Mental Health Association in Ulster, Inc

Tuesday, January 17, 2012

Disassociative Identity Disorder (DID)

Recently, I have been watching the TV show "United States of Tara," which is a fictional show about a woman living with disassociative identity disorder (DID), once known as multiple personality disorder. The show incited a curiosity to understand DID better. So here is what I learned: Disassociative identity disorder effects between .01-1% of the general population. It is characterized by having at least 2 or more personalities/identities, known as "alters," that have control over the person's behavior and/or thoughts. It is also distinguished by memory variations, depending on the alter, as well as the inability to recall specific personal information that is more far reaching than just forgetfulness. The alters have their own gender, race, age, class etc. and have their own distinct gestures, way of speaking and movement. Sometimes the alters can be animals and/or imaginary people. When one of the personalities takes over the person's behaviors/actions and thoughts, it is known as "switching." Switching can happen over seconds, minutes or days. There are usually 2-4 alters that are present at diagnosis but often between 13-15 appear during treatment. Stressful life events or environmental triggers can cause a person to switch from one identity to the next.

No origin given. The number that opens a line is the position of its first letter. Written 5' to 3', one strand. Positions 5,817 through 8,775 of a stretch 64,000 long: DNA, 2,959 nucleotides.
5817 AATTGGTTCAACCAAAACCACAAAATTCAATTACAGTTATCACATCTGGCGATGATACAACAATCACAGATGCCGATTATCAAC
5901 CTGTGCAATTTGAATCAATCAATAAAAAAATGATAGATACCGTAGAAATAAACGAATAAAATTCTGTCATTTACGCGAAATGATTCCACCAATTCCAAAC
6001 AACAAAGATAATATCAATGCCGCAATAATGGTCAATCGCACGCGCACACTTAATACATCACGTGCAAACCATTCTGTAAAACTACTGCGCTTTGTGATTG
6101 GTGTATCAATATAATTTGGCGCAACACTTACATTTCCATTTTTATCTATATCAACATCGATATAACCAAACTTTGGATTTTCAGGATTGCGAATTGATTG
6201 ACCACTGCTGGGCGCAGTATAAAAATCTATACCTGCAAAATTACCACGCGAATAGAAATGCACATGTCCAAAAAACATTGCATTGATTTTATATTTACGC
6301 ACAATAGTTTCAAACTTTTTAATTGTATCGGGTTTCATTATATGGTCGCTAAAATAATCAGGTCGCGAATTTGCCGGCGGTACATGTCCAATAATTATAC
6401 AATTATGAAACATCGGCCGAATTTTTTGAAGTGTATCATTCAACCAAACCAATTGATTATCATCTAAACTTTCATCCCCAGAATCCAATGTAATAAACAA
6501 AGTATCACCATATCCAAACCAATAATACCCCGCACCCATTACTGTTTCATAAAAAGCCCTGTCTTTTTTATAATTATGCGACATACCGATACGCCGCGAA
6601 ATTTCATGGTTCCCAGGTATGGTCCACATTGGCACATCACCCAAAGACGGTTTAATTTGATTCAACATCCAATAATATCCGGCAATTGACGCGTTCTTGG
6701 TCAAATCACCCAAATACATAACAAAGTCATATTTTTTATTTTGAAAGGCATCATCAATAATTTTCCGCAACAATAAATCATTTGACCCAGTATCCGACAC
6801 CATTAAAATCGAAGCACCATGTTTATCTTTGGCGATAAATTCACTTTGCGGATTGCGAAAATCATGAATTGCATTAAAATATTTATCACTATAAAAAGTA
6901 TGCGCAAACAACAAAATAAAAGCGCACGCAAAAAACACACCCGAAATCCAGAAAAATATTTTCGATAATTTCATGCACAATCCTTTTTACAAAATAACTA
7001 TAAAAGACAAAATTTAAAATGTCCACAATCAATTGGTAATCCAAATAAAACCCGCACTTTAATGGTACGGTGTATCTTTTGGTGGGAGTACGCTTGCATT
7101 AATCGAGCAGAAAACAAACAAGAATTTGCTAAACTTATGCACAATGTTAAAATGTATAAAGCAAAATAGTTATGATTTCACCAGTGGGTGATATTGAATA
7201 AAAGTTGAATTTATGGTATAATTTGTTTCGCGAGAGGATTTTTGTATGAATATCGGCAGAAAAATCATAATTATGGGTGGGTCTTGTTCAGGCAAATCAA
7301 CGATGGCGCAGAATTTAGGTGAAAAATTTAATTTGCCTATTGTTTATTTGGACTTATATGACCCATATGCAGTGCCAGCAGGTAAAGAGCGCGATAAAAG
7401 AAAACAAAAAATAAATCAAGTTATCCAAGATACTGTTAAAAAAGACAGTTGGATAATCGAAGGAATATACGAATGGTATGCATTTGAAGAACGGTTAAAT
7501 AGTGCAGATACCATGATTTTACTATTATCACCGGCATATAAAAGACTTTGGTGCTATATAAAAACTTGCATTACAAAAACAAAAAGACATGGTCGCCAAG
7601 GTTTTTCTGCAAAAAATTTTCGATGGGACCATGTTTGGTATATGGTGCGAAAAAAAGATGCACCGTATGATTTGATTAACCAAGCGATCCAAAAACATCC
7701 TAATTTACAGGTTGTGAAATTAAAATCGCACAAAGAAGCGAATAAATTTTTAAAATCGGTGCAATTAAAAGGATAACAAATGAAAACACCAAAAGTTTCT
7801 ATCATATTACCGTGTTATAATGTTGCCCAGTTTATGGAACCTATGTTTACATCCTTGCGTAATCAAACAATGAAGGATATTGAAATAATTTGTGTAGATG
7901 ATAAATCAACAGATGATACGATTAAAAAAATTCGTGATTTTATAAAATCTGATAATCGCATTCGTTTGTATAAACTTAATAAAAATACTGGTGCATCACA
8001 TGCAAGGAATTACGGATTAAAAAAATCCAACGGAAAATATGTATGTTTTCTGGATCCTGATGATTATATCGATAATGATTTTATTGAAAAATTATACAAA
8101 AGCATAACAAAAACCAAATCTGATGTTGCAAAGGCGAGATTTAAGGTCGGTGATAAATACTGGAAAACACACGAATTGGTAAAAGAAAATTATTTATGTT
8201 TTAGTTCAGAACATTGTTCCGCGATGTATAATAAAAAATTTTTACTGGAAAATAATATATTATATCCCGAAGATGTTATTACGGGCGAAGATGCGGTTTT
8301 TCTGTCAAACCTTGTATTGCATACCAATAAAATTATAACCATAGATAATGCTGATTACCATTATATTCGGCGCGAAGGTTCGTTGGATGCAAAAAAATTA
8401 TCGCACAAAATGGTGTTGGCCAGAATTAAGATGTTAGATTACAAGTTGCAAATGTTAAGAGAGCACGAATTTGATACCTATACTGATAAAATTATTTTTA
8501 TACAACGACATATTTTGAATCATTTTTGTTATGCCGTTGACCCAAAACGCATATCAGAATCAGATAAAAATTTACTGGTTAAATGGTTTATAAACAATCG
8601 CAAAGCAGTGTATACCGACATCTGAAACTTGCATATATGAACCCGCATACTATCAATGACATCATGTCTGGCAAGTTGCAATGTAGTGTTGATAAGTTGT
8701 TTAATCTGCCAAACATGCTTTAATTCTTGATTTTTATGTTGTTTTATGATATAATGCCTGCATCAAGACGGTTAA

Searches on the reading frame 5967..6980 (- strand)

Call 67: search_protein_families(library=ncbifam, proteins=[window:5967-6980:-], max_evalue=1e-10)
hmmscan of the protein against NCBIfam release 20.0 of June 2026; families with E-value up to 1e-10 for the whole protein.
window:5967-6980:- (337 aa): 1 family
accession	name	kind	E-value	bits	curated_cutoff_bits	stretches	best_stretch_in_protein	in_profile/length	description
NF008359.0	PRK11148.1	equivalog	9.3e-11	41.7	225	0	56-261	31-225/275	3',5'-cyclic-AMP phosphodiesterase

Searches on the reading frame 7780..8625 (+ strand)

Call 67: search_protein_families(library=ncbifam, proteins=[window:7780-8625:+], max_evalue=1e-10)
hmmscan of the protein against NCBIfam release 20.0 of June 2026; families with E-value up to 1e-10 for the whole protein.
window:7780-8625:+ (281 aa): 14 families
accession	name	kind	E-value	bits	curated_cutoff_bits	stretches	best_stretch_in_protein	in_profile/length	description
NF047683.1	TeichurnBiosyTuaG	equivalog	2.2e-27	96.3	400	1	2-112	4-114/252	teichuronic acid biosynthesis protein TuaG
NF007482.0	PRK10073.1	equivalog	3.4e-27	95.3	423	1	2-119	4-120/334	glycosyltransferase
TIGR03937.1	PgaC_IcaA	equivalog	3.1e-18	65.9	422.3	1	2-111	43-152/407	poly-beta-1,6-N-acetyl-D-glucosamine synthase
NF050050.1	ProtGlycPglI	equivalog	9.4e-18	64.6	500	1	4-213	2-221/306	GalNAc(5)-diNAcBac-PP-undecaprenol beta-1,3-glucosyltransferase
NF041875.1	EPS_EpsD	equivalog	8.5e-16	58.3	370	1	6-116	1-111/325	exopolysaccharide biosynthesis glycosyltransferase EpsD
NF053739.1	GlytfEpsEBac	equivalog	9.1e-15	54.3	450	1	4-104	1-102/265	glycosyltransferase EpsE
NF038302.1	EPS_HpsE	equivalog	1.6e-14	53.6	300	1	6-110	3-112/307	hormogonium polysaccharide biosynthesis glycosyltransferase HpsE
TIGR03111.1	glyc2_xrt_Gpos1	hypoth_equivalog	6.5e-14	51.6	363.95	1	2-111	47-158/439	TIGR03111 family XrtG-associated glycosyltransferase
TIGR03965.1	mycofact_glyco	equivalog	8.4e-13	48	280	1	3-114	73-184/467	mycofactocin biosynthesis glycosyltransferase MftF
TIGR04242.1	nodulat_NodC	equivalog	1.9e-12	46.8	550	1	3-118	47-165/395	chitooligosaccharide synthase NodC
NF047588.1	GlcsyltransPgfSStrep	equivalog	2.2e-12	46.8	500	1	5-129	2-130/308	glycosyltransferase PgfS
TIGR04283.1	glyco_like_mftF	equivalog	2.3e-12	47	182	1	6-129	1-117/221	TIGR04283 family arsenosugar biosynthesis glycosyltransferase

Some other symptoms that may accompany DID are:

  • Depression
  • Mood swings
  • Suicidal tendencies
  • Sleep disorders (insomnia, night terrors, and sleep walking)
  • Anxiety, panic attacks, and phobias (flashbacks, reactions to stimuli or "triggers")
  • Alcohol and drug abuse
  • Compulsions and rituals
  • Psychotic-like symptoms (including auditory and visual hallucinations)
  • Eating disorders 
The cause of DID is not completely understood but believed to have both environmental and biological basis. Majority of the people with DID have had some type of reoccurrent and of life threatening disturbances before the age of nine, including persistent neglect or abuse. Findings have shown that DID is highest among families where parents are often frightening and unpredictable. 
There is no "cure" for DID but long-term treatment can be successful if the person is committed to treatment. Treatment often consists of talk therapy, medication, hypnotherapy and other adjunct therapy. 

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